PublicationsThe U4 Blog

U4 Issue

Reciprocity networks, service delivery, and corruption: The wantok system in Papua New Guinea

In all countries, informal systems of reciprocity influence the distribution of state resources. These social networks help people cope with adversity but can also promote favouritism and corruption, posing a dilemma for development practitioners. Using Papua New Guinea’s wantok system as a case in point, we develop a tripartite model for understanding how reciprocity networks function. This model provides insights into how practitioners can start designing context-specific responses to the challenges associated with informal systems of reciprocity.

2 February 2020
Download PDFRead short version
Reciprocity networks, service delivery, and corruption: The wantok system in Papua New Guinea

Main points

  • Informal systems of reciprocity (ISRs) are informal social networks underpinned by reciprocal obligations linking families, friends, colleagues, and associates. ISRs are found in all societies.
  • During times of crisis these networks can provide critical support, ensuring that people have somewhere to sleep, food to eat, and access to other essential resources. However, ISRs can also present corruption risks, particularly when public servants and other elites direct state resources to their own ISR networks and exclude people outside these cliques.
  • In Papua New Guinea (PNG) social networks are rooted in the wantok system. Wantok means ‘same language’ or ‘one talk’ in Tok Pisin (the country’s lingua franca) and refers to a reciprocal relationship of favours between kin and community members.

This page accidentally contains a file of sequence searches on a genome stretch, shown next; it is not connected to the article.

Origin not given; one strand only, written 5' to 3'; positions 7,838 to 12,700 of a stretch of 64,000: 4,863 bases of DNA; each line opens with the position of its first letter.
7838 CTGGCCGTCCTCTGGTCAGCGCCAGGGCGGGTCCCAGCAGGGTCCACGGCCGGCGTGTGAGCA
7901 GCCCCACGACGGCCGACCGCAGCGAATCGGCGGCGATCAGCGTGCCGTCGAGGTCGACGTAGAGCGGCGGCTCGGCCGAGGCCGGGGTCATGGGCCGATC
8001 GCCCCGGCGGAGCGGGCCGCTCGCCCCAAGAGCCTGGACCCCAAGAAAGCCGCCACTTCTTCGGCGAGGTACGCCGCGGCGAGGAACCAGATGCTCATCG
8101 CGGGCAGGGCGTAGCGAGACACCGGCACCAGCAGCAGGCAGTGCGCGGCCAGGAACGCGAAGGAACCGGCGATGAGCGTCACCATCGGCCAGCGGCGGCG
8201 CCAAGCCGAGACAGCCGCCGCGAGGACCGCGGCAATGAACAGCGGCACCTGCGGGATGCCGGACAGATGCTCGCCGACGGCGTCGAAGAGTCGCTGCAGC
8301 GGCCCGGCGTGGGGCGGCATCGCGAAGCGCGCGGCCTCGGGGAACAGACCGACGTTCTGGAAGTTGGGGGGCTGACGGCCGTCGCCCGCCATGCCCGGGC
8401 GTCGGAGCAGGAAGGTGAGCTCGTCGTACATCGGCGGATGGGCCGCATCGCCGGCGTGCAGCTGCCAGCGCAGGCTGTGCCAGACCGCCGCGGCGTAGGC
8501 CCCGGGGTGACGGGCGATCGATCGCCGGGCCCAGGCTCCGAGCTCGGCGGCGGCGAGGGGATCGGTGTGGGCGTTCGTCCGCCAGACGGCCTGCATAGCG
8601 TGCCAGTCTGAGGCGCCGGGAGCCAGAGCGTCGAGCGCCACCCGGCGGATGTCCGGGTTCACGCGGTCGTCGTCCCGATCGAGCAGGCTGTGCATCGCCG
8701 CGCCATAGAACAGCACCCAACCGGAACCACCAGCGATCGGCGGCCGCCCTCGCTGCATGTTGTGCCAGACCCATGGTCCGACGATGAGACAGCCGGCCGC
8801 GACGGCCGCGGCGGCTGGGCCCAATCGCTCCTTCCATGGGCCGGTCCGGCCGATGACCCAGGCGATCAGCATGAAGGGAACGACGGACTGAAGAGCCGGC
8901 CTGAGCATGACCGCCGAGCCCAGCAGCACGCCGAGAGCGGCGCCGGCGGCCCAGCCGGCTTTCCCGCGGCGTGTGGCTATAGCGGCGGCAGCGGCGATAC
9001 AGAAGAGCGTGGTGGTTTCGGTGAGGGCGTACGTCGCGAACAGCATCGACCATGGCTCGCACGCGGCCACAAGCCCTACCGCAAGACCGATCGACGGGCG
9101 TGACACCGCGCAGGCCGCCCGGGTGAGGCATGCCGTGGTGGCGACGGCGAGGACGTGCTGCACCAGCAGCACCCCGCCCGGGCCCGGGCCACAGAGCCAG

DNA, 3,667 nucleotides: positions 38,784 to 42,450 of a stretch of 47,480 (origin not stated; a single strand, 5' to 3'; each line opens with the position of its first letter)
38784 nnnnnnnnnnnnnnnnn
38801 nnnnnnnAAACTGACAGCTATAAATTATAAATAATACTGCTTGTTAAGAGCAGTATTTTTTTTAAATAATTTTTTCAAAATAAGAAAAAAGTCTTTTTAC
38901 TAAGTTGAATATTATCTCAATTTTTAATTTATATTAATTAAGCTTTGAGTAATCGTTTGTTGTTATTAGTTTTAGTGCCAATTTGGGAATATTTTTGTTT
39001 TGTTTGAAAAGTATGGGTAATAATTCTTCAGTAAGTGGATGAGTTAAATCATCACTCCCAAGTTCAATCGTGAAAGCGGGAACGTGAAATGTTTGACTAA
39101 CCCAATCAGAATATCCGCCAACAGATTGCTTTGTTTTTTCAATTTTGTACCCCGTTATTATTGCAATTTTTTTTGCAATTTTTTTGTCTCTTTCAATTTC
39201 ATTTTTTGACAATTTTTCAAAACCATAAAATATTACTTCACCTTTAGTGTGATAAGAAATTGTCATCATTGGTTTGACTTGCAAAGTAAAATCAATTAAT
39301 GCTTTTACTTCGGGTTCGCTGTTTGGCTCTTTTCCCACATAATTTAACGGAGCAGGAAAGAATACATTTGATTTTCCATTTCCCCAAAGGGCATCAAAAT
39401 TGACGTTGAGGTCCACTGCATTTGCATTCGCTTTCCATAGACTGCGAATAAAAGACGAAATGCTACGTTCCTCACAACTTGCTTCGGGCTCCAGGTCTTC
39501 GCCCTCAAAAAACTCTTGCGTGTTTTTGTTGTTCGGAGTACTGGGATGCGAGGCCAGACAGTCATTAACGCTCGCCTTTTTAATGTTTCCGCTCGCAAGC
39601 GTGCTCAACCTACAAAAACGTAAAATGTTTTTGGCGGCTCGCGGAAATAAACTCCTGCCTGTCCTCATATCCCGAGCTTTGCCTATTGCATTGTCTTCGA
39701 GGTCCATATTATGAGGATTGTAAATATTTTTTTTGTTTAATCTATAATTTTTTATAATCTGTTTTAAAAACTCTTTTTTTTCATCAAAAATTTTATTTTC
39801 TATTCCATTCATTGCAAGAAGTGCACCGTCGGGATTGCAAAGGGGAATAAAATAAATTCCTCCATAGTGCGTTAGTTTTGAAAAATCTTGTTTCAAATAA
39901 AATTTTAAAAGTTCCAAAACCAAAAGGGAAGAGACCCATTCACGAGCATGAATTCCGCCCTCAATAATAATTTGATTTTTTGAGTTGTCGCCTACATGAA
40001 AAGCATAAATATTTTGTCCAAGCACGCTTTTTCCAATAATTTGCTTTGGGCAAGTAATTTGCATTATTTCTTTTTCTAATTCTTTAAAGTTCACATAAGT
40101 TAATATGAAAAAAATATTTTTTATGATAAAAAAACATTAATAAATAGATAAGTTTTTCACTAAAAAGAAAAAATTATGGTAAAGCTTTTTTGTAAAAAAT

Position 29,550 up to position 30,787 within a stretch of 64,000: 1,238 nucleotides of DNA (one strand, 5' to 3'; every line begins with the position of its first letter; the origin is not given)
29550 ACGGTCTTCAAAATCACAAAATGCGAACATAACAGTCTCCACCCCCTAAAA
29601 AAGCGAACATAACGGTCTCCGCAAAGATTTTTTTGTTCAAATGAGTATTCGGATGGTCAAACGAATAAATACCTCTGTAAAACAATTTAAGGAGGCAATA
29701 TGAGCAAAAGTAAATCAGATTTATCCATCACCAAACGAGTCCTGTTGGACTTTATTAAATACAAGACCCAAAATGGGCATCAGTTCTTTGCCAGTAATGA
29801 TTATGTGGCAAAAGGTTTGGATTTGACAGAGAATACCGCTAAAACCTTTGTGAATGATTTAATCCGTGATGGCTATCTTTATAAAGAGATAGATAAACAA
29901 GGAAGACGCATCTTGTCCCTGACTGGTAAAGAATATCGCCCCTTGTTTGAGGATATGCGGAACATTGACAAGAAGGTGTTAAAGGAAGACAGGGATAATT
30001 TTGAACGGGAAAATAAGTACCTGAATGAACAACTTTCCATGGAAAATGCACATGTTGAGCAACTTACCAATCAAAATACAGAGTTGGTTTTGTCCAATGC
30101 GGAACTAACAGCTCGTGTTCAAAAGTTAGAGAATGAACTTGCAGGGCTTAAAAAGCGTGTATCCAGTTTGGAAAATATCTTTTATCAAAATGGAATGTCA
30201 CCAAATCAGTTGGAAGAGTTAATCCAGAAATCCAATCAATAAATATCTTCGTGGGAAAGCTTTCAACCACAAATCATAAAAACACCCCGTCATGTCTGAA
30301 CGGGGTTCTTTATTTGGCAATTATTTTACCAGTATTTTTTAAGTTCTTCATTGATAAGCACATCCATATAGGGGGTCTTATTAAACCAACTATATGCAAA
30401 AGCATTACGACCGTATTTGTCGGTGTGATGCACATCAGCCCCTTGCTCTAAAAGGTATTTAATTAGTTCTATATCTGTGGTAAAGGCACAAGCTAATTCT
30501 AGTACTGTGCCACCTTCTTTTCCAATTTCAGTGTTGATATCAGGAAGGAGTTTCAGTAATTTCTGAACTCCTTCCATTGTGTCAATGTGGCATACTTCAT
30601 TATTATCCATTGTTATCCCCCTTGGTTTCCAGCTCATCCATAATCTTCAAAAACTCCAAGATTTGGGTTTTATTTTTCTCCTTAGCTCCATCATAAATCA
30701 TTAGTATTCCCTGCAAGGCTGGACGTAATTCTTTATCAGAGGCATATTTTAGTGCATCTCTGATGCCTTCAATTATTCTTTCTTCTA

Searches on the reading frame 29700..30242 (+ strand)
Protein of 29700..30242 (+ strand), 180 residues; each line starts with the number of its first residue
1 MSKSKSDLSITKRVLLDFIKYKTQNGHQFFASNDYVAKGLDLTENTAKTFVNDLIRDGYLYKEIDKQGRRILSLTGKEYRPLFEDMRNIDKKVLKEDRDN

• To develop programmes and policies that can contribute to reducing corruption in public service delivery programmes, practitioners need to understand (1) the broader environment of accountability, (2) how the wantok system is structured, and (3) how individual public officials relate to pressures from wantok networks.
  • Such analysis can reveal the types of additional interventions required to mitigate corruption and improve service delivery.
  • As the nature of ISRs vary, practitioners need to embrace diverse responses to the challenges ISRs can present, even within the same country or region. One-size-fits-all responses will likely cause more problems than they solve.

Cite this publication

Walton, G.; Jackson, D.; (2020) Reciprocity networks, service delivery, and corruption: The wantok system in Papua New Guinea. Bergen: U4 Anti-Corruption Resource Centre, Chr. Michelsen Institute (U4 Issue 2020:1)

Download PDFRead short version

About the authors

Grant Walton

Dr Grant W. Walton is a Fellow with the Development Policy Centre at the Crawford School of Public Policy, Australian National University, and Chair of the Transnational Research Institute on Corruption. He is the author of Anti-Corruption and Its Discontents: Local, National and International Perspectives on Corruption in Papua New Guinea (Routledge, 2018). 

Dr. David Jackson leads U4’s thematic work on informal contexts of corruption. His research explores how an understanding of social norms, patron-client politics, and nonstate actors can lead to anti-corruption interventions that are better suited to context. He is the author of various book chapters and journal articles on governance issues and holds degrees from Oxford University, the Hertie School of Governance, and the Freie Universität Berlin.


All views in this text are the author(s)’, and may differ from the U4 partner agencies’ policies.

This work is licenced under a Creative Commons Attribution-NonCommercial-NoDerivatives 4.0 International licence (CC BY-NC-ND 4.0)


Rob Deutscher